One of the nice things about eucalyptus trees is they are full of wonderful smelling eucalyptus oil. This has a lot of uses – we use it to disinfect things, we put drops of it in hot water and breathe in the steam when we have colds, we made sweets from it (I used to love eucalyptus drops back when I did eat sugary stuff) – but the one thing it’s really good for it, it is flammable and it burns. Which is NOT a nice thing.
Australia is full of forests that, once dry, go up and are generally unstoppable and uncontrollable. There is a lot of bush to burn and it really does. Every summer we get a bunch of criminals who go around and light fires, or they are started by lightening. The worst one we’ve had lately was this horrifying day known as black saturday – so hot that the oils in the trees was evaporating and that was catching fire – and exploding the trees, causing a firestorm. Entire communities and towns were wiped out.
Thousands and thousands of kms of bushland get burnt out every year and people die an lose their houses and stock. It’s one of the things about living in ‘the bush’ that you need to be aware of – have a fire plan. Which may involve running, or staying and defending (ie putting out your house when it’s on fire). The bush has actually evolved to cope with fire for various reasons and recovers relatively readily – some types of our forest actually require fire for regeneration and so do ok after a fire eventually (not so the animals and the people and the towns destroyed however). Trees have buds under the bark that will sprout new branches and leaves if the tree loses it’s leaves to fire. A fire can sometimes strip an entire forest of leaves – it will be full of blackened trunks that suddenly sprout bright green leaves. You can see where the fires have been through on older trees too – the bark often stays black forever. And the under story will often bloom and grow back readily – presuming there is rain (which is why summer fires are so destructive).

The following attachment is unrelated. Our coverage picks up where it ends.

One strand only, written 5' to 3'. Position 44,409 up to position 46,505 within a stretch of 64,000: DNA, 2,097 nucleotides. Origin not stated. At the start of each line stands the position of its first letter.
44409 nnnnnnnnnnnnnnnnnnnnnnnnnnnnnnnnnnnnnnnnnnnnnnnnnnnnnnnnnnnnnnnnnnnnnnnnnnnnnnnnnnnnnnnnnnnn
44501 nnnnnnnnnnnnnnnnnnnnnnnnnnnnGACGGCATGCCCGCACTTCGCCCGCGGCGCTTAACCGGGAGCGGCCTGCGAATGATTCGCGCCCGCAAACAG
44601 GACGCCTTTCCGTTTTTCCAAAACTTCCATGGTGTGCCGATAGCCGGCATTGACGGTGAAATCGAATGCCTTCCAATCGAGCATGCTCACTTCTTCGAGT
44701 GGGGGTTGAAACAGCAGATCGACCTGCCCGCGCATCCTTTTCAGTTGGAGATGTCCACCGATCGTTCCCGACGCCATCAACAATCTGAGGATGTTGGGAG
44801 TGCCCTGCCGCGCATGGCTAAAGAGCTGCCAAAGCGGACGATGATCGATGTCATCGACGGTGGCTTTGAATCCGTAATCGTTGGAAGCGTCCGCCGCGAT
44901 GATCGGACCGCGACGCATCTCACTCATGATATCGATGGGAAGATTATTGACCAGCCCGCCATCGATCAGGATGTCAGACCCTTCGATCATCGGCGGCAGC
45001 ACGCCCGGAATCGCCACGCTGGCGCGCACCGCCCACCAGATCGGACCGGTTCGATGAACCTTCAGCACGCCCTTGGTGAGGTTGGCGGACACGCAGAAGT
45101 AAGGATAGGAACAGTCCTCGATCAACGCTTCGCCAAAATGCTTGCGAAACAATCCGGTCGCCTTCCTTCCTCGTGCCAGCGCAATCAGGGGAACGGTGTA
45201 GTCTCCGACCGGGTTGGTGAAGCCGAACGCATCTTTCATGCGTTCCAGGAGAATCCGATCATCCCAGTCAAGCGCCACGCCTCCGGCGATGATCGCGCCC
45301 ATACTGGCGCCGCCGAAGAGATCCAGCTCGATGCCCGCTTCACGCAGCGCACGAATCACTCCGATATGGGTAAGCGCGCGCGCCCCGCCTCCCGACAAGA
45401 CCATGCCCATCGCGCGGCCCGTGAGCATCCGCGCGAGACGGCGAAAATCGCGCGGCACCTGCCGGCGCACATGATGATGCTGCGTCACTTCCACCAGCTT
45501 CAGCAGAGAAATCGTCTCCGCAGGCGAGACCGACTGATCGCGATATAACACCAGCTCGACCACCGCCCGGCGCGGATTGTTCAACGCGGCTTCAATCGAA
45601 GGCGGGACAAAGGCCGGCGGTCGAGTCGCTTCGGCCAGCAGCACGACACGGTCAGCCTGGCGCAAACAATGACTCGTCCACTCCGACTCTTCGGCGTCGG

We have been in a really awful heatwave here. Today is the first day in four days where it’s not projected to get to around 44 degrees Celsius. It’s been unimaginably hot over the last four days, the night temperature has not gone down by that much. It’s been, frankly, awful to live through. A
Unfortunately now much of Victoria is on fire. One of the places that is on fire is Wyperfeld national park, which has not had a fire through it in a long time.
This is a recent painting I’ve completed of Wyperfeld… All that dry grass will go up fast. So sad. Hopefully it recovers ok, as the bush is want to do.